Moody’s Lowers Illinois’ Credit Rating Over Budget Impasse

 
In this Tuesday, May 31, 2016 photo, Illinois lawmakers press ahead on the last day of the spring legislative session inside the Illinois State Capitol in Springfield.

In this Tuesday, May 31, 2016 photo, Illinois lawmakers press ahead on the last day of the spring legislative session inside the Illinois State Capitol in Springfield.

Seth Perlman/Assocated Press

A major credit rating agency has downgraded Illinois' rating to two levels above "junk'' status, citing the "political gridlock'' that's prevented the state from getting a balanced budget for more than a year.

Moody's Investors Service lowered Illinois' rating Wednesday on $26 billion in debt by one level, to Baa2. The downgrade also affects $2.75 billion in revenue bonds. Moody's noted Illinois has a multibillion-dollar budget gap and its bill backlog is likely to exceed a previous record of $10 billion.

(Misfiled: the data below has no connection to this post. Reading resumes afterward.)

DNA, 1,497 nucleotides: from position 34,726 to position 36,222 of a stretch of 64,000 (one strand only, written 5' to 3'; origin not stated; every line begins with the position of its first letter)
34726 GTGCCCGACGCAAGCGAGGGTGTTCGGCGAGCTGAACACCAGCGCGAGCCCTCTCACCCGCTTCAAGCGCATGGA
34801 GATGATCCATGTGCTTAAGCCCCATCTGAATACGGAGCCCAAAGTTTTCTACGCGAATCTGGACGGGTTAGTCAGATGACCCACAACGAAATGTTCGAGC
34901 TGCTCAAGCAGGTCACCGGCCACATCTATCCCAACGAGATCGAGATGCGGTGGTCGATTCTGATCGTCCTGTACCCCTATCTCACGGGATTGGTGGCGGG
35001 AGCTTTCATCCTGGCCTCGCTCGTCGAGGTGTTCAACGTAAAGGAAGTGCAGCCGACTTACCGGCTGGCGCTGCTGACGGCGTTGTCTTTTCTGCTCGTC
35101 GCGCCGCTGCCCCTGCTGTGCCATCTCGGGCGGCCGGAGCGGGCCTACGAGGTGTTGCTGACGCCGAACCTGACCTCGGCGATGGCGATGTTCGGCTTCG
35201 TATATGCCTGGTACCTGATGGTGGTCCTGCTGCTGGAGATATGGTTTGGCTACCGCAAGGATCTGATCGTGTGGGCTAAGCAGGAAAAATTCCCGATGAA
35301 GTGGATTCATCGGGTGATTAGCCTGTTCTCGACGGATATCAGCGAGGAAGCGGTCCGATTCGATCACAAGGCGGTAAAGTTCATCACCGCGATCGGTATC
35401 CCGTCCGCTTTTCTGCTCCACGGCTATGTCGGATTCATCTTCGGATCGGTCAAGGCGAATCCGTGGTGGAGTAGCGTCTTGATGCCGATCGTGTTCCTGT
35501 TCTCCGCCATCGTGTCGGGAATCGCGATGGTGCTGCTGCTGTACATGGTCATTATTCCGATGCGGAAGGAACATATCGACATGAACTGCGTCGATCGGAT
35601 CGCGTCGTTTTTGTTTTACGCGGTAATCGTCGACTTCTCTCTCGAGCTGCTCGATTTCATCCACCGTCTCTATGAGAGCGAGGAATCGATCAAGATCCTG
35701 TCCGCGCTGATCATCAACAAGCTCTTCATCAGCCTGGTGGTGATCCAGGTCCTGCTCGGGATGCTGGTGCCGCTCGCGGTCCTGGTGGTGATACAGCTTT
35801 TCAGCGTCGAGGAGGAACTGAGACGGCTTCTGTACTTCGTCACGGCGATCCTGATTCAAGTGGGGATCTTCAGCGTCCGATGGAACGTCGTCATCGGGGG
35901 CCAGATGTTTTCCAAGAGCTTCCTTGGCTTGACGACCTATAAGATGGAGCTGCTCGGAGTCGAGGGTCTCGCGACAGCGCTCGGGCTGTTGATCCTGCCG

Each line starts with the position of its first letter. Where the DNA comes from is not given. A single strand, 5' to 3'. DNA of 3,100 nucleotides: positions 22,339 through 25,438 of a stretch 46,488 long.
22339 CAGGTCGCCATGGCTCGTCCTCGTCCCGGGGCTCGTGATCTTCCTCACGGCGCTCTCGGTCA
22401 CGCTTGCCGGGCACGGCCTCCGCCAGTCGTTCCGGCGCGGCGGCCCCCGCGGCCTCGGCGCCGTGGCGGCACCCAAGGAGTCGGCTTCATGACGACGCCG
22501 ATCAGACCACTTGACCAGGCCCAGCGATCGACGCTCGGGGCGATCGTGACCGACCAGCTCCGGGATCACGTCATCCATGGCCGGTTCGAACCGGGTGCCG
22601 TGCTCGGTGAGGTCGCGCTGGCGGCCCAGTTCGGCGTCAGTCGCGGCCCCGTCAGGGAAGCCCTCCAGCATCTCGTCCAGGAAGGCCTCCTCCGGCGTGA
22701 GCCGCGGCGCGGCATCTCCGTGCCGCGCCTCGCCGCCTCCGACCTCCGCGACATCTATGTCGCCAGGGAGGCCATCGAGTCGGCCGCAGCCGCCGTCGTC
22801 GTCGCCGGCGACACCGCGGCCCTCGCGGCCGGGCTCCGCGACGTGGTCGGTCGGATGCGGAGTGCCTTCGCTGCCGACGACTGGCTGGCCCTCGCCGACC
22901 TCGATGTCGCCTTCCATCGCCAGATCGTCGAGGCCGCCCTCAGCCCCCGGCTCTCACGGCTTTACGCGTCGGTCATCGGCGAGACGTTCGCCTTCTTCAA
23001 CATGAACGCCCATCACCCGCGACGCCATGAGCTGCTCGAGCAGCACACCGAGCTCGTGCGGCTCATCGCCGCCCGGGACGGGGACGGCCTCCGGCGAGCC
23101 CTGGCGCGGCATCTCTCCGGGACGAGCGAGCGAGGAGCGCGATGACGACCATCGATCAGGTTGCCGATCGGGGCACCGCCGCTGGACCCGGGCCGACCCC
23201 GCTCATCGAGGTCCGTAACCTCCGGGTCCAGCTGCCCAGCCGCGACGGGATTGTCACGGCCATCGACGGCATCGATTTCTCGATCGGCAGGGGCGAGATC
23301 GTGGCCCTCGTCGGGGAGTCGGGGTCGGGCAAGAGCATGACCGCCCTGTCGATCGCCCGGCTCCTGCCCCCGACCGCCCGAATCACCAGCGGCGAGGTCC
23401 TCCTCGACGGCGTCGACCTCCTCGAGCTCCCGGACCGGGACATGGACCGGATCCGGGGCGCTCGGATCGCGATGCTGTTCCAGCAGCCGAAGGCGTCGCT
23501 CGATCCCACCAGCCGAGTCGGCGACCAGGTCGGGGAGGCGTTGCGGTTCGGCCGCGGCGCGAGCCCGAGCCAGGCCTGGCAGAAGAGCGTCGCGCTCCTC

Illinois had the worst credit rating of any state even before the current impasse between Republican Gov. Bruce Rauner and majority Democrats.

Rauner released a statement Thursday regarding the bond rating.

“When the General Assembly adjourned without passing a balanced budget, the Administration warned the super majority in the legislature there would be consequences," he said.  "This report underscores the need for real structural changes to repair the years of unbalanced budgets and deficit spending by the majority party on Illinois’ finances. Every rank-and-file Democrat who blindly followed the Speaker down this path is directly responsible for the downgrade.”

“This credit downgrade is disappointing because it is avoidable,” said Illinois State Treasurer Mike Frerichs, in a statement of his own. “Illinois remains a good investment, but the focus on non-budgetary items is driving up the cost of government. Higher interest rates when we borrow money mean fewer dollars for teachers, child care workers, and others who serve our most vulnerable.  I continue to urge Governor Rauner and the Illinois General Assembly to put their differences aside and get a budget in place before more people are hurt.”

Lawmakers adjourned their spring session last month without approving a budget for the second straight year.  The lower rating means taxpayers pay more when Illinois borrows money.

Story source: AP